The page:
Skyfall – Pinewood Film Studios

Pinewood Film Studios at Iver Heath, Buckinghamshire has been the home to most of the James Bond films – and many many more as well.

An iconic view of the entrance to Pinewood.

The Garden Walk at Pinewood.

Pinewood Studios was built on the estate of Heatherden Hall which was a large, attractive Victorian house with spectacular grounds. In 1934 building tycoon Charles Boot bought the land and turned it into a Country Club.

Then later in 1935  millionaire  flour magnate  J.Arthur Rank created a partnership with Boot and together transformed the estate into a film studio.  In December of that year construction began, with a new stage completed every three weeks. The studios were finished nine months later having cost £1 million (approx. £37 million at 2012 prices). Five stages were initially completed and there was  provision for an enclosed water tank capable of holding 65,000 gallons and taht is still in use today. In later years both the Pinewood and the Denham Film Studios justup the road  had by then become a part of their newly-formed Rank Organisation.

 

On 30 September 1936, the studio complex was officially opened and  the first film to be made entirely at Pinewood was Talk of the Devil directed by Carol Reed.

There followed a hugely prolific part of Pinewood and British film history.  Pinewood soon was leading the way in film industry innovation through a system that enabled several pictures to be filmed at the same time and ultimately Pinewood achieved the highest output of any studio in the world.

Denham closed in 1952 effectively with Walt Disney making the last ever film there which was The Story of Robin Hood starring Richard Todd and Joan Rice – a particular favourite of mine.

I always loved Denham Film Studios and wonder what might have been if the focus of J.Arthur Rank had been there instead of Pinewood. After all the two were built at around the same time but Denham was considerably larger and built on such a scale to rival anything in Hollywood or anywhere else come to that.

Then we move on to the fifties at Pinewood which saw films such as in The Doctor series and  Norman Wisdom with his own brand of comedy films. They did extemeley well at the Box Office during that decade. 

In 1960 came an ill-fated venture when some of the biggest sets ever were constructed for Cleopatra but Liz Taylor became very ill with pneumonia and the whole production was then moved to Rome.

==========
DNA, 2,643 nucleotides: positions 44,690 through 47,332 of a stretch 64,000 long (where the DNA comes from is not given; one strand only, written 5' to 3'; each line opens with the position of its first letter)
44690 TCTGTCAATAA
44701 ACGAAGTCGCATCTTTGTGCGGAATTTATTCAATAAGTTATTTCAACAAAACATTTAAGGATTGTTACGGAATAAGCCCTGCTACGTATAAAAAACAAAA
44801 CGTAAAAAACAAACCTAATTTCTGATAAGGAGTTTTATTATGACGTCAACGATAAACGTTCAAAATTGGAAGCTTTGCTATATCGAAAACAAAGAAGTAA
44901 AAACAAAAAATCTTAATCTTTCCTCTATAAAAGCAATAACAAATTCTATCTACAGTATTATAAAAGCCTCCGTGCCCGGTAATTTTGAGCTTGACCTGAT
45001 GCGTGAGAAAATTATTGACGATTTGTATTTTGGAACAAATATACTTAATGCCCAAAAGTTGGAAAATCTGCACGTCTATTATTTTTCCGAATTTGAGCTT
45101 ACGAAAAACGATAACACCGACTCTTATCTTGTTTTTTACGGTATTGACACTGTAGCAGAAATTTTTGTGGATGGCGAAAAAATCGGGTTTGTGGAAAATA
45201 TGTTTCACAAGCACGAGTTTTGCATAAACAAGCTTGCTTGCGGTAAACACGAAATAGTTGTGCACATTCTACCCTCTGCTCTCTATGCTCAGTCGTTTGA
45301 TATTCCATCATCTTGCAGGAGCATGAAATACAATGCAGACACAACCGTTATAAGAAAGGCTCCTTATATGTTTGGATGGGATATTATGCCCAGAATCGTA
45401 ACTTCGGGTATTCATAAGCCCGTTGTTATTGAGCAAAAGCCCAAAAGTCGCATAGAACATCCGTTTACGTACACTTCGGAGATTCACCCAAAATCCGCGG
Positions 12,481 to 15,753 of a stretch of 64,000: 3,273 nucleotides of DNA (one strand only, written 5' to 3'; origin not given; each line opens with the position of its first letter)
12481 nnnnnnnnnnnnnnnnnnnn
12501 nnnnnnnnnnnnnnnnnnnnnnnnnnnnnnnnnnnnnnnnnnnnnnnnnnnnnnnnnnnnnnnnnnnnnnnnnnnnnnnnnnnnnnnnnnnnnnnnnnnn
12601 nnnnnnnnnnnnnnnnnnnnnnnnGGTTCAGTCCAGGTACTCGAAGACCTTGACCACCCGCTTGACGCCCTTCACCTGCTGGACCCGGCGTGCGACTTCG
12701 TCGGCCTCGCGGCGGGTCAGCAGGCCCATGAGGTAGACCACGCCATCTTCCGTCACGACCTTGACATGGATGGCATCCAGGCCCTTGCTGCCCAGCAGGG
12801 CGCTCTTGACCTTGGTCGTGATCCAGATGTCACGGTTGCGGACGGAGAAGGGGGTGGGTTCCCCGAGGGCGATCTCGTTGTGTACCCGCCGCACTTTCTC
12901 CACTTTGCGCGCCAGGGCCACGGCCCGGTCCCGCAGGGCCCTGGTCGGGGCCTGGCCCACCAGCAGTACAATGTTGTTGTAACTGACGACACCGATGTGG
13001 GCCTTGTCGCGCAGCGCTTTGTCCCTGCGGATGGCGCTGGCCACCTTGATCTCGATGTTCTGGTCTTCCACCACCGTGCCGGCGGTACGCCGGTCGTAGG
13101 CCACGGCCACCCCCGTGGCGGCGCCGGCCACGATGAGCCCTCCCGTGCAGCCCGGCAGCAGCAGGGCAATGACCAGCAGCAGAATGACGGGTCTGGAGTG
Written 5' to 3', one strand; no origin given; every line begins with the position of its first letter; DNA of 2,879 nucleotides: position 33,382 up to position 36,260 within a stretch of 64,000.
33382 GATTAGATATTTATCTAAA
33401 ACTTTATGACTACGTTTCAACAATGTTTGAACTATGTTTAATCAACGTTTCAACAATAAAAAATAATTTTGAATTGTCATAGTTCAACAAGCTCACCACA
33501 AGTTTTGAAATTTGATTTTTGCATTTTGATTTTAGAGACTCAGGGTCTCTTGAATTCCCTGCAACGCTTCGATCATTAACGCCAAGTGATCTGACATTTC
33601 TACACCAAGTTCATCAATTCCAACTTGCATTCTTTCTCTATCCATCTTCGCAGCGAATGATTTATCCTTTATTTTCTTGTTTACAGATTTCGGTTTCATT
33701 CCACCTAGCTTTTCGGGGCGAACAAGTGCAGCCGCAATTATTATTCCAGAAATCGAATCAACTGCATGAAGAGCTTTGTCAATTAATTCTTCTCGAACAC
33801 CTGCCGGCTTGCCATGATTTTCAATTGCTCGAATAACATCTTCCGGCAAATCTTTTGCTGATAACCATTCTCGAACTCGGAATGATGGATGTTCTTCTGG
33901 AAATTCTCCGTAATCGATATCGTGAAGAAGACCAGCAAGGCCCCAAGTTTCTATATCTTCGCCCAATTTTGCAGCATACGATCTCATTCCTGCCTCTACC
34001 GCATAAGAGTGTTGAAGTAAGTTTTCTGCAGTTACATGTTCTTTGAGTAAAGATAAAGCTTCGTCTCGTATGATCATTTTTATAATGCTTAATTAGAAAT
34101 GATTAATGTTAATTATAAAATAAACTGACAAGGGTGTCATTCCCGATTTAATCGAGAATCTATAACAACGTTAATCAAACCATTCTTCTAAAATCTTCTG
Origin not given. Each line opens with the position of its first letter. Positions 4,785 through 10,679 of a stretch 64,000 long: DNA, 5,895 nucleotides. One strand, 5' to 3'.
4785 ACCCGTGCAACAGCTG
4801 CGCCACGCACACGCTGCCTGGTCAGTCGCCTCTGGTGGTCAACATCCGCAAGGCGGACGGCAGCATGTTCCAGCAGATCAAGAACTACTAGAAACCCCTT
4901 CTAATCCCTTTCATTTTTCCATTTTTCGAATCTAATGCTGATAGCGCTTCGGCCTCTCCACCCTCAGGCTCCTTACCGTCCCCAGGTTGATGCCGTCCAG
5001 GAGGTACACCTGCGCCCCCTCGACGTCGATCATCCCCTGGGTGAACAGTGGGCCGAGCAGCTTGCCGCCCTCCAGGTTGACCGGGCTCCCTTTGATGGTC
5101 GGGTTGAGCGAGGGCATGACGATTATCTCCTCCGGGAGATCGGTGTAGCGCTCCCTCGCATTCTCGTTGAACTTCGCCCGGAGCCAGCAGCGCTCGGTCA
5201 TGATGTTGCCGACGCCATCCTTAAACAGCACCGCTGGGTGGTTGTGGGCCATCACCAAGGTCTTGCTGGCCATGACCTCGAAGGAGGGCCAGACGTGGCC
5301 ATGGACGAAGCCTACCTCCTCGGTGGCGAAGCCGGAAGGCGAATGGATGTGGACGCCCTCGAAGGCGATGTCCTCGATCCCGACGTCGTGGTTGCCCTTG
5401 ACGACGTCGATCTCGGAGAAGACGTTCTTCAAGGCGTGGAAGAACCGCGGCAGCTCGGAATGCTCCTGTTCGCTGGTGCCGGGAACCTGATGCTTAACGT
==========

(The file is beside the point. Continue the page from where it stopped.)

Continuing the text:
Above – the gigantic set for Cleopatra 1960

1962 saw the dawn of Pinewoods most famous enterprise- the James Bond franchise that began when Terence Young directed Dr. No.

In the same year  Lord Rank announced his intention to retire as chairman. He was to be succeeded by John Davis, who had consciously moved the Rank Organisation away from film production towards more profitable areas like bingo and holidays. The sixties were buoyant years for Pinewood, with more and more American pictures being shot there in the wake of Bond and Disney’s global success. Pinewood was no longer solely dependent on the Rank Organisation to fill its stages. The studios 30th birthday was celebrated in 1966, and worked had started on new stages to accommodate every aspect of film and TV production including  new viewing theatres, new cutting rooms and sophisticated stage lighting systems.

The seventies were an uncertain period for Pinewood although more television productions aimed at family entertainment were filmed there  including  The Persuaders starring Tony Curtis and of course our own Roger Moore – later to become Bond.  

In March 1972 J. Arthur Rank  died.  He played a great part in the formation of the British Film Industry as we know it

By that time though the Rank Organisation was in a healthy state.  The Superman films held things together through the 70s.      In the 90 s  many large-scale productions such as Kubrick’s Full Metal Jacket and Tim Burton’s Batman kept Pinewood ticking over.

The  summer of 1999 saw the inauguration of two huge new state-of-the-art sound stages as the first phase of Pinewood’s on-going expansion plans. As the new Millennium dawned, the Studios were acquired from The Rank Group PLC by a team led by media magnates Michael Grade and Ivan Dunleavy.

An iconic scene – At Shepperton Film Studios – One of THE great film scenes for me anyway.

 Early in 2001, it was announced that Pinewood Studios and Shepperton Studios had successfully completed a merger under the Pinewood Shepperton name. I still to this day hold a very few shares in that company although in 2012 there was a takeover by Peel Group from the Isle of Man so maybe those shares will become the subject of  a compulsory purchase order – who knows.   Either way there has been little upside in the price so any sale would be academic really.

 

Later in 2011 we saw the production of Skyfall with much of the film being shot at Pinewood – and compared to previous Bond films there were very few exotic locations – even the scenes in Shanghai were in the most part done back home with necessary shots cut in at strategic places.

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